Similarly, sometimes you read in Buddhist texts descriptions of various pure lands in which all phenomena reveal the Buddhadharma. I've heard Bob Thurman describe the ducks in Sukhavati - they are jewel encrusted and instead of quacking "AFLAC" they quack things like, "Bliss", "Nirvana", "All compounded phenomena are subject to destruction". I read those sorts of passages in the Sutras as meaning that if you view this phenomenal world correctly, if you understand that Samsara is Nirvana, that this is the Buddha's Pureland - then all phenomena are constantly revealing the true aspect of reality to us, directing us to right views and the attainment of enlightenment.
I've heard Thurman say the same thing many times.
Today we were talking about how when you strip off the layer of conceptualism from the information you get from your senses, the world takes on a bright, beautiful, "new" quality - like looking at the world through a child's eyes. I'm guessing the further you're able to progress down the path, the more you're able to see the world for the Pure Land that it is.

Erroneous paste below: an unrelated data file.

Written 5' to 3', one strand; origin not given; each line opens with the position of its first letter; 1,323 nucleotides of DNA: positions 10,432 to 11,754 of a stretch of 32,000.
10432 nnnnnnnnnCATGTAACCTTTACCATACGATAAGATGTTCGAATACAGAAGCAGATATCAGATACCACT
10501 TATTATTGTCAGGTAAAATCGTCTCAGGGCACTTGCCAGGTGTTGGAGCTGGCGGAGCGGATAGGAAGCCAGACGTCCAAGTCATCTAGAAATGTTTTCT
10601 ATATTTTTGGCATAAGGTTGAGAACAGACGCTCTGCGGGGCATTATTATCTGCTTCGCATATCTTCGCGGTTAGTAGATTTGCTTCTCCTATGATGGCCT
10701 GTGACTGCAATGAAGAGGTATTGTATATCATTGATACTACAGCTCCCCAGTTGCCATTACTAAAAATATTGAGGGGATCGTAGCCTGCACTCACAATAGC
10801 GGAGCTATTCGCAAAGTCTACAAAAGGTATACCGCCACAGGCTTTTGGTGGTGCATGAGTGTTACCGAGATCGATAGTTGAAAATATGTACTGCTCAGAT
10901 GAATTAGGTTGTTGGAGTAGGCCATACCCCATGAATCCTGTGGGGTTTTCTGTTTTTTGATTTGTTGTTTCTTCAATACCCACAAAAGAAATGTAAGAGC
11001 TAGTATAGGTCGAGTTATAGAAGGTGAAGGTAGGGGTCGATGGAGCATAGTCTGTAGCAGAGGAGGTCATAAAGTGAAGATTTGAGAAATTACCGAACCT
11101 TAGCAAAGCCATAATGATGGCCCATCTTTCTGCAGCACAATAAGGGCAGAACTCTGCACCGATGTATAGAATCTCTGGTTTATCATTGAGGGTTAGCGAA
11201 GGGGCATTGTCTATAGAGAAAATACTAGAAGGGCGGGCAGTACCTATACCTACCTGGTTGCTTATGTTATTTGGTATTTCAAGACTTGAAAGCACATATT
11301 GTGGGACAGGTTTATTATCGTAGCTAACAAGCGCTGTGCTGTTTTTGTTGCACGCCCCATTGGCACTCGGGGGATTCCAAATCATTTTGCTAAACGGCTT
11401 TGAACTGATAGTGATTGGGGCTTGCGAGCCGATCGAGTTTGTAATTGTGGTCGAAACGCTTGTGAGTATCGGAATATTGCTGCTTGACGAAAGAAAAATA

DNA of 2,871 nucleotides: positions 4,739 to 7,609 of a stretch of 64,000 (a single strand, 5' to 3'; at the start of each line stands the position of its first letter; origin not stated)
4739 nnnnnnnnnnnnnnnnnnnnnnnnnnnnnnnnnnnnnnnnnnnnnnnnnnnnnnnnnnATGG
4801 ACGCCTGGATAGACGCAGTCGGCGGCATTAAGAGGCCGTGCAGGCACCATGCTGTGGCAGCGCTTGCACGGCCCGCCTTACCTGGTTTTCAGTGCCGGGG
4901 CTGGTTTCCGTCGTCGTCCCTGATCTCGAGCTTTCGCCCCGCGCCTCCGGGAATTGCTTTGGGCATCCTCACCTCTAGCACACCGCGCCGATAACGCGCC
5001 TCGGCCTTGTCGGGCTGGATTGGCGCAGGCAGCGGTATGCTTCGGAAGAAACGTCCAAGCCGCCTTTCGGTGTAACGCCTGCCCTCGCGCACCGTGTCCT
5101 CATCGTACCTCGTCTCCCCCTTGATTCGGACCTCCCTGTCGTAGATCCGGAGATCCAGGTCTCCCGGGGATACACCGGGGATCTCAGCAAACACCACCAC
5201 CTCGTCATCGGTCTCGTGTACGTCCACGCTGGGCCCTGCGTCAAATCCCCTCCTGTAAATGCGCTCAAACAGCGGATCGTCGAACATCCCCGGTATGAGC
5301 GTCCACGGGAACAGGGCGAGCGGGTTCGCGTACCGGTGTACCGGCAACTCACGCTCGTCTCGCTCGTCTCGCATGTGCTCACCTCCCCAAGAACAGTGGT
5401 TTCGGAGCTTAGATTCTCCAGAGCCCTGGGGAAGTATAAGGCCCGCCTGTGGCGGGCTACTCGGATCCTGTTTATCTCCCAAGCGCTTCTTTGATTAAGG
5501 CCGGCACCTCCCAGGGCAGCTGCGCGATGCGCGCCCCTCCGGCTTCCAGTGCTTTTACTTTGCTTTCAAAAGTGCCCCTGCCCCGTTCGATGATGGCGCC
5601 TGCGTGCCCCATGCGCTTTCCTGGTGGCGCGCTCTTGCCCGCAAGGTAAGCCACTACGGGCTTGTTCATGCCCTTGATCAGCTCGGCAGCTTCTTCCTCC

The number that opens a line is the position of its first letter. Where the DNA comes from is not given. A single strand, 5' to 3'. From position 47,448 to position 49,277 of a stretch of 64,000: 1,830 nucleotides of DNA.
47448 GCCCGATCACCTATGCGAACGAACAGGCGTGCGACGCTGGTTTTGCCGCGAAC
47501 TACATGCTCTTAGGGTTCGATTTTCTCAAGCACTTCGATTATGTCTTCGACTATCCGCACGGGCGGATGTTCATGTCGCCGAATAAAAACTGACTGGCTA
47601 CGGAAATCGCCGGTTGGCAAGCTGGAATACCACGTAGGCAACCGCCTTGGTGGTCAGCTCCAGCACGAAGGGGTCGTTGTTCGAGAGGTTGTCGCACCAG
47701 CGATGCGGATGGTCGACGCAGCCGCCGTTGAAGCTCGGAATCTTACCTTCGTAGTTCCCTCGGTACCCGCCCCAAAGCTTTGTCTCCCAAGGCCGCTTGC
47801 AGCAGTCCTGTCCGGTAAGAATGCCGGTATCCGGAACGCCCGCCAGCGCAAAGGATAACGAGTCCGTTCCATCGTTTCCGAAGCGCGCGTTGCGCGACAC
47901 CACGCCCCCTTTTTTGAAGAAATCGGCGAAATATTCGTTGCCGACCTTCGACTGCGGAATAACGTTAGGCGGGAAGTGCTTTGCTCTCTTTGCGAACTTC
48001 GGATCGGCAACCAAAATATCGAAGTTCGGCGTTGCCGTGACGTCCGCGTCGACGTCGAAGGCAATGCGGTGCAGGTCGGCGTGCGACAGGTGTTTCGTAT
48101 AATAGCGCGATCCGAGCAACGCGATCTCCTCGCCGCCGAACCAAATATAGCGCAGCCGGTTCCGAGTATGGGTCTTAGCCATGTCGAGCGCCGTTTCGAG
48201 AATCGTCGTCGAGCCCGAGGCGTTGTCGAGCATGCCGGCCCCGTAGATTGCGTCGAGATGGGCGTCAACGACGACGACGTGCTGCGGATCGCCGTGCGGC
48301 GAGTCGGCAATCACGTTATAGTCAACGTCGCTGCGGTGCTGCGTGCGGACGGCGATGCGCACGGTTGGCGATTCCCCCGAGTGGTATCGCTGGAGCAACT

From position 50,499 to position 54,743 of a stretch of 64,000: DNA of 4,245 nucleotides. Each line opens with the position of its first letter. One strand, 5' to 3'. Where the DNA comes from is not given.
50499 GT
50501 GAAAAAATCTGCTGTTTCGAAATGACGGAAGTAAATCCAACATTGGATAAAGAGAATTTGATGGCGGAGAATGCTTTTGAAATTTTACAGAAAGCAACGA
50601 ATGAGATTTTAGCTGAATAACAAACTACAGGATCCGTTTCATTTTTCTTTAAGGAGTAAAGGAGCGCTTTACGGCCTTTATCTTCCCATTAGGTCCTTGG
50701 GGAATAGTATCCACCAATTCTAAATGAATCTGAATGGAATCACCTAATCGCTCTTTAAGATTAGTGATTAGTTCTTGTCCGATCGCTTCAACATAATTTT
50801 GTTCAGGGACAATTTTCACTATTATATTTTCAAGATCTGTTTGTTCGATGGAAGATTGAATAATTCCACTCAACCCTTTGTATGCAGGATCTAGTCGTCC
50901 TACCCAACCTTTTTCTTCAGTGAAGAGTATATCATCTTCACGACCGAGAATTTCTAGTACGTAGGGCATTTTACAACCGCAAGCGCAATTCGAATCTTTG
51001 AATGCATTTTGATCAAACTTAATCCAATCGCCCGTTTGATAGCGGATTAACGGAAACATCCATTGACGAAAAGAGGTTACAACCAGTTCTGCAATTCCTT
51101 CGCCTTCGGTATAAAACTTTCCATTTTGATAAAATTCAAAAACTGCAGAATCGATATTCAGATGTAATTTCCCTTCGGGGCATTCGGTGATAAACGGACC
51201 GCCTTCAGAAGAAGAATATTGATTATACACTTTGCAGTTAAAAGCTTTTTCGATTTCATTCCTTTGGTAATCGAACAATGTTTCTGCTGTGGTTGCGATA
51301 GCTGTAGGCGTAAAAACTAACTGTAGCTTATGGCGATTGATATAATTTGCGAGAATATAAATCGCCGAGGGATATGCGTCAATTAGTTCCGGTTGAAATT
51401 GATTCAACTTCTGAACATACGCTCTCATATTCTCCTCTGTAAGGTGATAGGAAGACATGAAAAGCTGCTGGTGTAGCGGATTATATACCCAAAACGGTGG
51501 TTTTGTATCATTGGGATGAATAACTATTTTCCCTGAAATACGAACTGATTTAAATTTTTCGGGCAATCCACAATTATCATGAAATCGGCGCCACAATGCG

Even a colicky baby keeping you awake when you have to be up for a full day of work in a few hours is screaming the Buddha dharma and providing an opportunity to practice our Buddhahood (my first is on his way - I am looking forward to him teaching me a thing or two, although I hope he's one of those "good" babies that lets mommy and daddy sleep at least
Joseph Campbell describes the story of the Buddha's birth in one of his talks and about how the Buddha took 7 steps in each direction and declared "Heaven above, Earth below, there's never been another one like me." He relates how Dr. T Suzuki told him that the story was just as much about the Buddha's spiritual birth as it was his physical birth; but he added "all babies are Buddha babies, they just don't know it yet." To which Campbell adds, "so when you hear a new born baby crying, what do you think it's saying? 'Heaven above, Earth below, there's never been another one like me.'"